• Other notable points:
    • $68 million for the cost of letting people go: “Workforce Reshaping” is an Orwellian euphemism for the buyouts and other HR costs resulting from the proposed huge reduction in staff. Budgets of programs protecting the environment will be further reduced to cover the cost of shrinking their staff.
    • Key professional support functions are also reduced. Although smaller than some other cuts, these are significant and undermine the agency’s legal review and capacity to contribute scientific analysis as EPA carries out its congressionally-mandated responsibilities.
        • Office of General Counsel -cut 12.5 %;
        • Administrative judges -cut 13%, likely resulting in delays adjudicating cases relating to enforcement orders or permits.
        • Science Advisory Board -cut 7.9%;
    •  o One of the few increases is for economic and regulatory analysis (increased 4.6 %).
    • Not Disclosed in the Budget – Increase in the Administrator’s personal security detail: according to press reports, one budget increase would bolster the Administrator’s personal security detail for 24/7 coverage, a first for an EPA Administrator.
1 The FY 2017 numbers that the Congressional Submission uses are the so-called “Annualized CR” estimated prior to congressional passage of a full-year “CR.” The latter, available on May 2, is not used by OMB/EPA because the detailed distribution of resources (via an “Operating Plan”) is not yet complete. The actual FY 2017 resource levels are somewhat larger in most cases.
2 EPA’s FY2017 budget includes a $ 100 million one-time appropriation of funds for drinking water systems, designated for Flint, Michigan. That amount is included in the FY2017 base budget figure above, provided by EPA.
3 Source: CRS Analysis of OMB Budget of the United States Government Fiscal Year 2016, Historical Tables, Table 5.4.
4 Historical Note: The period of FYs 1981 – 1984 had a noteworthy dip in workforce; prior to this, workforce was not so small since 1977.
5 $15 million was restored to the March proposal for Superfund but overall the program is still $326 million less (-30%) than the previous year.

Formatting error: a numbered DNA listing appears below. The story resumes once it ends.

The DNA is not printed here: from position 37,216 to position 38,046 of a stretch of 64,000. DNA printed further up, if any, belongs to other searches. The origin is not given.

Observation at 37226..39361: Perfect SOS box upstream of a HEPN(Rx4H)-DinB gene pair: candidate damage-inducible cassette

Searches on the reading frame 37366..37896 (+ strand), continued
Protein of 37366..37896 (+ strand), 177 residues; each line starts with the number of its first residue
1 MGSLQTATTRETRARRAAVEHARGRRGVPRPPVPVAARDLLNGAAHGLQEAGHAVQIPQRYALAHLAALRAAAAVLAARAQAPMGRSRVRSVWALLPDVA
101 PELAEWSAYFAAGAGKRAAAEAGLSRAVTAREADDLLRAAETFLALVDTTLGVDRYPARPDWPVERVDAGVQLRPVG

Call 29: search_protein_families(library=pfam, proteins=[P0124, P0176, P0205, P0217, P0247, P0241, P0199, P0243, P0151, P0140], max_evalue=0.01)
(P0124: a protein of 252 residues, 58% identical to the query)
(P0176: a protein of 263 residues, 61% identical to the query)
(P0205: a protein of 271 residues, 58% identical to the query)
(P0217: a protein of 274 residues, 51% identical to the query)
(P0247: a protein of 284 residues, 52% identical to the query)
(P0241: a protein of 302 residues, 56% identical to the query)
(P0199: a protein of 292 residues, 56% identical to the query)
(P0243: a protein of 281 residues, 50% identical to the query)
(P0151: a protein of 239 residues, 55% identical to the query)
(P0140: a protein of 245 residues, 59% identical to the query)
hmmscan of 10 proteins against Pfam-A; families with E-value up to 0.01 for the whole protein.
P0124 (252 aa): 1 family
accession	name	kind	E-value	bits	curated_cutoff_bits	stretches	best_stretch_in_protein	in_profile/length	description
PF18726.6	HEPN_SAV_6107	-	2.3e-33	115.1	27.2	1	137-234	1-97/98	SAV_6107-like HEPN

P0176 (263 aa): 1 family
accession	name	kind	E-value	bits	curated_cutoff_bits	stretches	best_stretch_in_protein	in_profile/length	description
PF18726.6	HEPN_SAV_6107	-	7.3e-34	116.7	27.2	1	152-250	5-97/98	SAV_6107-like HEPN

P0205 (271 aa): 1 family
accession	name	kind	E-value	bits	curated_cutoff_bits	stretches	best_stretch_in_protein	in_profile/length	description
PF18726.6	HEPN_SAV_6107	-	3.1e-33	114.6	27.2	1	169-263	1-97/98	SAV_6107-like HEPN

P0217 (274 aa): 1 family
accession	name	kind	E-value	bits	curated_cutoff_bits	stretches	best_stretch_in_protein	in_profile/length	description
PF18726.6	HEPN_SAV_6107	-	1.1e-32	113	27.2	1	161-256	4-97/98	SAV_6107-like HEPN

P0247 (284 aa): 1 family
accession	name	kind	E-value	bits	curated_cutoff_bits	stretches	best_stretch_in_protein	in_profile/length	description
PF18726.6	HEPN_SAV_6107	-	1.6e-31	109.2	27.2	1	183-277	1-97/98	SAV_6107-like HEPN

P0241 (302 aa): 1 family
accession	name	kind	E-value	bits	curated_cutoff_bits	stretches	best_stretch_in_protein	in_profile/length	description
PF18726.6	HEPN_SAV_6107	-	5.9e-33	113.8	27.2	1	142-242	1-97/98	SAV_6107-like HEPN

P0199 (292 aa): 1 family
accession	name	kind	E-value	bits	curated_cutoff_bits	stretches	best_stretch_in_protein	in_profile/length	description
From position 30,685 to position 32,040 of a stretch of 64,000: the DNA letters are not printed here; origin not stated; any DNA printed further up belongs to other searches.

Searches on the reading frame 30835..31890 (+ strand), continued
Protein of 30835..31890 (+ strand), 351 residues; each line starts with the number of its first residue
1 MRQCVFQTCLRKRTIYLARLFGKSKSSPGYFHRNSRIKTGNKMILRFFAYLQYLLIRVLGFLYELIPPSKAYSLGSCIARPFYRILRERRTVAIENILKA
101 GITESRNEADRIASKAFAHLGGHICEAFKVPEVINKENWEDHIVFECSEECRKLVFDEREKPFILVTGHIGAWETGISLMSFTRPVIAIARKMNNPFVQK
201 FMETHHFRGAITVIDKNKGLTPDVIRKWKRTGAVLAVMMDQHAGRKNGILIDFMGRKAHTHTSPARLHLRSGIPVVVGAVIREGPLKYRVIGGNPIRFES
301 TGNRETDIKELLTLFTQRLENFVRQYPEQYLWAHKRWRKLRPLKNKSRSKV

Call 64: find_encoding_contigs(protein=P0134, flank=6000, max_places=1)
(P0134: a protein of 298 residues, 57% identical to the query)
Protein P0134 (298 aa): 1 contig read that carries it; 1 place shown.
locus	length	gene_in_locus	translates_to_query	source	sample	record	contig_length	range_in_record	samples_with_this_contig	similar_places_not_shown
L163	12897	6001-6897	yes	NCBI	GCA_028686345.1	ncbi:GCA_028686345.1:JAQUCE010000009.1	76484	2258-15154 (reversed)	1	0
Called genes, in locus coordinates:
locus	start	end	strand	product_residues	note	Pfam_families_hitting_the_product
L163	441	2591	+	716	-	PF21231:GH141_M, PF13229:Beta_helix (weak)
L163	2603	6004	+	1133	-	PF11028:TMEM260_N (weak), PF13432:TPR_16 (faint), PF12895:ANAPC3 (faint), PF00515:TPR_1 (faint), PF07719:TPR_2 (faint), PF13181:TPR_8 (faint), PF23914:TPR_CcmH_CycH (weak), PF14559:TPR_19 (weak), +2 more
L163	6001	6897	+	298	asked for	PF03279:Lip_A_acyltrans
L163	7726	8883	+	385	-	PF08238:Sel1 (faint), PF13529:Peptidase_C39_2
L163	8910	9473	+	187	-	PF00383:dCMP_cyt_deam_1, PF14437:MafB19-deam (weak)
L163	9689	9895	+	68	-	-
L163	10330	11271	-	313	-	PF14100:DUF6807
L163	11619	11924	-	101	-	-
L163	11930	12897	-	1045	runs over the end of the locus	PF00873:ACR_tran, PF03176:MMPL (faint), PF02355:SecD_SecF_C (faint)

6 There is no single budget line for these programs. A full listing of the budget lines on which the percentages above are based is attached.
7 Includes Underground Storage Tanks and Inland Oil Spill Programs.
8 Measured via the four “core” Office of Research and Development (ORD) program categories, 98% of the ORD budget.
9 A separate office for federal facilities is required because EPA cannot bring court cases against other agencies; instead it uses a different set of administrative enforcement processes. Ostensibly the budget would retain the federal facility enforcement function
10 Health Effects of Exposure to Radon: BEIR VI, Committee on Health Risks of Exposure to Radon (BEIR VI), National Academy of Sciences, 1999


Climate Programs

Climate Programs are not consistently identified by name or current funding level in the budget.

Virtually every program element containing climate change activities in Air and other programs were excised of them. The eliminations include 15 voluntary partnership programs:

  • Energy Star (rates consumer products for their energy efficiency)
  • Greenhouse Gas (GHG) Reporting Program
  • Green Power Partnership (to increase the use of renewable electricity in the US)
  • Combined Heat and Power Partnership (promotes use of wasted heat, saving both energy and water and reducing pollution)
  • Natural Gas STAR (voluntary oil & gas industry program to reduce methane leaks)
  • AgSTAR (helps farmers recover biogas from livestock wastes)
  • Landfill Methane Outreach Program
  • Coalbed Methane Outreach Program
  • Voluntary Aluminum Industrial Partnership (to reduce release of potent greenhouse gases)
  • SF6 Reduction Partnership (voluntary EPA/electrical industry effort reducing leakage) [SF6Sulfur hexafluoride, an excellent electrical insulator, is also an extremely potent and long-lived greenhouse gas]
  • Responsible Appliance Disposal Program
  • GreenChill Partnership (food retailers reduce refrigerant leaks that destroy the ozone layer)
  • State and Local Climate Energy Program